June 19, 2024

Square Feet : Evan Stein

J.D. Carlisle manages about 600,000 square feet of commercial space and nearly 2,000 apartments citywide. Its developments include Morton Square, the Cielo, Gramercy Green, and the Beatrice.

Q Are you the de facto C.E.O.?

A Yes, absolutely. There’s no C.E.O. The chairman is my partner, Jules Demchick. Our chairman is responsible for assemblage of the property, financing, and usually the initial plan. Once the acquisition is done, he moves on to the marketing and we move to the development. M.D. Carlisle Construction is the vehicle that physically builds the projects. With buildings like the Beatrice you almost need to know the end of the movie before you begin.

Q Will the Beatrice, your newest and biggest project, have a happy ending?

A I hope so. I put my grandmother’s name on the building.

Q Was this your most difficult development?

A It’s by far the most expensive, and this was the most complicated. We have several uses in this building, so that takes a tremendous amount of management to understand how all the pieces work together: how the restaurant is working with our hotel, how the residential building complements the hotel. And we have a garage.

We’re certainly not in the black yet, because the building is in its infancy, but from an economic view we’re pleased with the results.

Q What is the occupancy?

A We are 99 percent. Of 300 rental apartments, we have left four penthouses that we are just allowing for occupancy May 1. All the penthouses start at $20,000, up to $23,500 monthly. We’re already getting a lot of activity on them. And the hotel’s doing well; it’s exceeding our expectations.

Q Why rentals and not condos?

A We cut our teeth on rentals. In the ’60s and the ’70s, we built probably 60- or 70-plus rental projects. The rentals are scattered all over Manhattan. Our recent history was condominiums — we had three or four projects that were a function of the times.

It’s hard to put your heart and soul into something where at the end of the day you don’t have a tangible asset anymore.

Q Would you ever consider converting the Beatrice, if, say the market soared again?

A I hope not. I’d be lying to you if I told you I haven’t been asked that before. We have several rental buildings that have gone through four or five real estate booms, but we like rentals.

Q What’s your assessment of the New York market now?

A In the long-term perspective we’re very bullish, but you’re going to have short-term challenges — whether they be economic, political or availability. There are still tremendous opportunities here, and we’re seeking them out.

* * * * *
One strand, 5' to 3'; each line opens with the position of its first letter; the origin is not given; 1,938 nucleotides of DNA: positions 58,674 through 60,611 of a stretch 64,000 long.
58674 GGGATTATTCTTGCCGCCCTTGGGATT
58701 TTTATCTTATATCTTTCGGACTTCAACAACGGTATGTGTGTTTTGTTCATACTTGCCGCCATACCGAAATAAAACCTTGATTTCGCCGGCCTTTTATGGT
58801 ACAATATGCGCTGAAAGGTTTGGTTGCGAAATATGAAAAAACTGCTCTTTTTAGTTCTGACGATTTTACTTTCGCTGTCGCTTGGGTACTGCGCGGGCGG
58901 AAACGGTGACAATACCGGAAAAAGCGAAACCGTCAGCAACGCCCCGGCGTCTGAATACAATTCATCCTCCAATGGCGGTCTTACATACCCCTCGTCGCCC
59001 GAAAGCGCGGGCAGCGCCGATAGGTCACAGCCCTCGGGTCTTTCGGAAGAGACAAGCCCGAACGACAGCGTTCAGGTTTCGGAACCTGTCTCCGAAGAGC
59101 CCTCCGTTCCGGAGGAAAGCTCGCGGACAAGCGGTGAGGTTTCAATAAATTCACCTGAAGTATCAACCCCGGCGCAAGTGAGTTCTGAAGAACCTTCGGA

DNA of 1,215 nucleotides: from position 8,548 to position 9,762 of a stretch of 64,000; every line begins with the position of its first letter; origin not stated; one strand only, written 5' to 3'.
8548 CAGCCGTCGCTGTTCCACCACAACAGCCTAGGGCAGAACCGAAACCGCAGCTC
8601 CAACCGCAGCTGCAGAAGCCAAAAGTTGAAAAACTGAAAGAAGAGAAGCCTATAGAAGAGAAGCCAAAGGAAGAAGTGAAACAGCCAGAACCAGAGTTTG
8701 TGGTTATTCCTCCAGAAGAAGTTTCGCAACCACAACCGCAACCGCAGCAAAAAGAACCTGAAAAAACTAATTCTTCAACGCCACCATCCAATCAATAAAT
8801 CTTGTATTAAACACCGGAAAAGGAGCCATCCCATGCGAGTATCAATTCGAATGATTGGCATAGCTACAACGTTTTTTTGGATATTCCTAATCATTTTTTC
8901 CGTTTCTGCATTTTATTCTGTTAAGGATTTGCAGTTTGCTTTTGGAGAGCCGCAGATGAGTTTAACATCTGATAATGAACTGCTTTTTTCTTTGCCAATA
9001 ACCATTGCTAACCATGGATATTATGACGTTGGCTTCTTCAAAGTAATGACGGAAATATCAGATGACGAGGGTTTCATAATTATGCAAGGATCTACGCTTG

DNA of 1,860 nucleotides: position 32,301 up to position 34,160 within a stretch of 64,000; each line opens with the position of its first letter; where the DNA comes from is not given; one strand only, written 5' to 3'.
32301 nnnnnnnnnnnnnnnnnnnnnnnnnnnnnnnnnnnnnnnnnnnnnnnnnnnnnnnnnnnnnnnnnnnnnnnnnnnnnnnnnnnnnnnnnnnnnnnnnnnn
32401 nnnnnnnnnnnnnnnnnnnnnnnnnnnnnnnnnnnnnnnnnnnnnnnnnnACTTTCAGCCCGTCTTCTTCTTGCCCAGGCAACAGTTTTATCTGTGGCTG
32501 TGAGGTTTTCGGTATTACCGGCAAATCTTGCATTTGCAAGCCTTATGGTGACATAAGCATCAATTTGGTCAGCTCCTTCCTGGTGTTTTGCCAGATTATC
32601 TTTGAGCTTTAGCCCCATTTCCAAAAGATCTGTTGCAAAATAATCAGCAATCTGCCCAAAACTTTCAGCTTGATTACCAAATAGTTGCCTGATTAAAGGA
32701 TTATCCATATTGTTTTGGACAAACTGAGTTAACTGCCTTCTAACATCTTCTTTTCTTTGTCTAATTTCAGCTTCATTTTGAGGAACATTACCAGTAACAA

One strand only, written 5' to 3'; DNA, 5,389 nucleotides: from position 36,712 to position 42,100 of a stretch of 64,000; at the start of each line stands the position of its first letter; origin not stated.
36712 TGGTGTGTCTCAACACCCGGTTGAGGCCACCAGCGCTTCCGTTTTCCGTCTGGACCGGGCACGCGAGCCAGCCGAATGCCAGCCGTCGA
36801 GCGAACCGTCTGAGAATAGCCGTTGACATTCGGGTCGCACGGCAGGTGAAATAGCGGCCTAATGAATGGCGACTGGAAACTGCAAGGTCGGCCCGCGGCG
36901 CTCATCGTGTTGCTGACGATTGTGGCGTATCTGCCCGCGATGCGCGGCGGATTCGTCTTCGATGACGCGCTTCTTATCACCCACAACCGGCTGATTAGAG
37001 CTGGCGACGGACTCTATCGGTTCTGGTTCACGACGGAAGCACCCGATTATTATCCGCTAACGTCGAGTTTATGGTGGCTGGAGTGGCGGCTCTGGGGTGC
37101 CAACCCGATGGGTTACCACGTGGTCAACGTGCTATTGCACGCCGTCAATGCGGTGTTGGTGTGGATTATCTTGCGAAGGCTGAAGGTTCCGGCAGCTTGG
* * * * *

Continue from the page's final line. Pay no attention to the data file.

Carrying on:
Q Do you have any other projects in the works?

A We do have three or four projects that we’re excited about. Unfortunately, we can’t talk about them because we’re under confidentiality agreements.

They’re going to be some rental, some condo; three are ground-up and one is a gut renovation. We’re looking at a couple in the outer boroughs at this point in time, and certainly in Manhattan.

Q So why doesn’t J.D. Carlisle have a Web site?

A We get asked that a lot. We’re low-profile people; we don’t usually have to advertise who we are.

Q You knew at an early age that you wanted to be involved in real estate, didn’t you?

A Yes, because my hero was my grandfather, who founded this business — my maternal grandfather, Beatrice’s husband.

He has been my hero since the minute I could understand who he was, and I would have done anything to be with him — to be him. When I was graduating from college, he asked if I would consider coming to work with him. I jumped at the opportunity and 17, 18 years later, here’s where we are. He’s since retired.

Q What was your first job there?

A I went to school for accounting so I started off computerizing their accounting systems, and I got bored very, very quickly. I made the request for an assistant superintendent’s job. I went to work with a hard hat climbing into the demolition. Just being on a construction site every single day helps me to understand how things wind up working, all the nuances that you need to understand.

Q Do you live in any of your buildings?

A I live in Morton Square. One of the advantages of developing is you get a good price.

Article source: http://feeds.nytimes.com/click.phdo?i=25b460d9e30998e61860fa0d399643f6

Speak Your Mind